U.S. Fish and Wildlife Service

NEWS RELEASE


U.S. FISH AND WILDLIFE SERVICE
134 UNION BOULEVARD
LAKEWOOD, COLORADO 80228

November 6, 1996

Dr. Chris Servheen 406-329-3223
Dianne Daley Laursen 612-725-3548
Sharon Rose 303-236-7905

Yellowstone Grizzlies on the Increase

Jackson, WY - Record numbers of grizzly bears have been reported in the Yellowstone ecosystem this year and state and federal wildlife managers say that the grizzly bear population in the Yellowstone ecosystem is growing and expanding.

At a recent Yellowstone ecosystem Interagency Grizzly Bear Committee meeting in Jackson, WY, Dr. Richard Knight, Leader of the Interagency Grizzly Bear Study Team, reported that biologists have counted a record number of reproducing female bears and a record number of cubs born this year. "We have confirmed 33 female grizzly bears with 70 cubs born this year. These are the highest figures since 1959 when we began keeping track of grizzly bears numbers in the Yellowstone Ecosystem", said Knight.

Not only are there more bears but they are well distributed throughout the entire ecosystem. For the first time all 18 Bear Management Units within the Yellowstone ecosystem were confirmed to be occupied by females with young.

National Grizzly Bear Recovery Coordinator Dr. Chris Servheen notes that these figures are a good sign for grizzly bear recovery. He attributes the increase in bear numbers to the efforts of the agencies and communities in the Yellowstone area. "We would not be seeing the increases in numbers of grizzlies and expansion of their range without the cooperative efforts of the state and federal wildlife and public land management agencies and public support of grizzly recovery. Outfitters, backpackers and hunters have taken the lead in insuring proper food storage in the back country, and communities like West Yellowstone and Cooke City, Montana have made great strides in keeping food and garbage away from bears. State wildlife agencies have developed world-class grizzly education programs and conservation groups have helped keep grizzly recovery a national environmental issue", said Servheen.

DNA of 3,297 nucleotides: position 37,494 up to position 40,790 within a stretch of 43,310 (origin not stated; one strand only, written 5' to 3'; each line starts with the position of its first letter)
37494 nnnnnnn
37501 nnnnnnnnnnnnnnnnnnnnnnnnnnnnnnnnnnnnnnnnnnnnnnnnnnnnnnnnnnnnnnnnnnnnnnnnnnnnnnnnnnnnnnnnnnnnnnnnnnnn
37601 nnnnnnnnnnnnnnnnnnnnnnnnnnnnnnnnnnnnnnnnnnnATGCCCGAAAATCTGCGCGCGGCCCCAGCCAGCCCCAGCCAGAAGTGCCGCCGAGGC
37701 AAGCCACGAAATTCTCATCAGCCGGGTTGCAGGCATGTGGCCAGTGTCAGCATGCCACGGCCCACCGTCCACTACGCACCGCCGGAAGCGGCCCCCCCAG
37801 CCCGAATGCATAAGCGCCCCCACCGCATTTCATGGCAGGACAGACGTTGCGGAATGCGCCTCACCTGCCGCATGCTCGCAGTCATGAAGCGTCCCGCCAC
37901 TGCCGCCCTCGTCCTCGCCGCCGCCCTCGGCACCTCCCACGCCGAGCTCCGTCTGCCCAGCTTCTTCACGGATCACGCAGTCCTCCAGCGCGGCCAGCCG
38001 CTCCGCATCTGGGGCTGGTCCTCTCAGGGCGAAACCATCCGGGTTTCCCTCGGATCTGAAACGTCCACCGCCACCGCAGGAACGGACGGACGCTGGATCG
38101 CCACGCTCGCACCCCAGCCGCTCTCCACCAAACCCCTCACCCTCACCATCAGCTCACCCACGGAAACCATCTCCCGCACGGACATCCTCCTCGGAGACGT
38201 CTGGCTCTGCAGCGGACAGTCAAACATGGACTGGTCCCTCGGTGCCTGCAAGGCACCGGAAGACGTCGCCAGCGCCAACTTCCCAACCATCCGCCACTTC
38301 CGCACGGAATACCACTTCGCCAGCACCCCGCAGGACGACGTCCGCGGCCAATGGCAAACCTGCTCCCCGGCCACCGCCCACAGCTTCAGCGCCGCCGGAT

Servheen noted that the successes over the last decade have established a foundation for the future, but cautioned that this past diligence must be carried forward. "There are still challenges ahead for agencies and the public. Conflicts between bears and humans, increasing recreation use, habitat fragmentation and private land development remain problems that we all must work to solve."

In addition to the increasing populations, grizzly bears are showing up in places they have not been seen in nearly 50 years. Over the past several years grizzly bears have been trapped or observed well outside, especially to the south and east, of the current "recovery zone". With an increasing and expanding grizzly population agencies and conservationist agree that a strong information and education effort and public support will be crucial to continued grizzly bear recovery.

Biologists also report that human-caused grizzly mortalities are down this year. Eight grizzly bears were killed or removed from the Yellowstone ecosystem so far this year. Although this figure is lower than the two previous years, managers agree that some of these mortalities are preventable. Too often bears receive food or garbage from people and begin to associate food sources with humans. Biologists are often forced to remove or destroy a bear before it poses a threat to human safety.

Bear managers are now working on a plan for managing grizzly bears in the Yellowstone ecosystem in the future. "The Yellowstone Ecosystem Grizzly Bear Conservation Strategy" is presently being drafted and will bring about a new era in grizzly bear conservation. Officials intend for the Conservation Strategy to provide them with needed flexibility and creativity in managing grizzly bears while providing for strong conservation standards to insure long-term survival of the species.

The Interagency Grizzly Bear Committee is made up of high-level managers from the U.S. Fish & Wildlife Service, the National Park Service, the U.S. Forest Service, the Bureau of Land Management, the States of Wyoming, Montana, Idaho and Washington and tribal governments. Their mission is to insure the continued survival of the grizzly bear in the lower-48 states.


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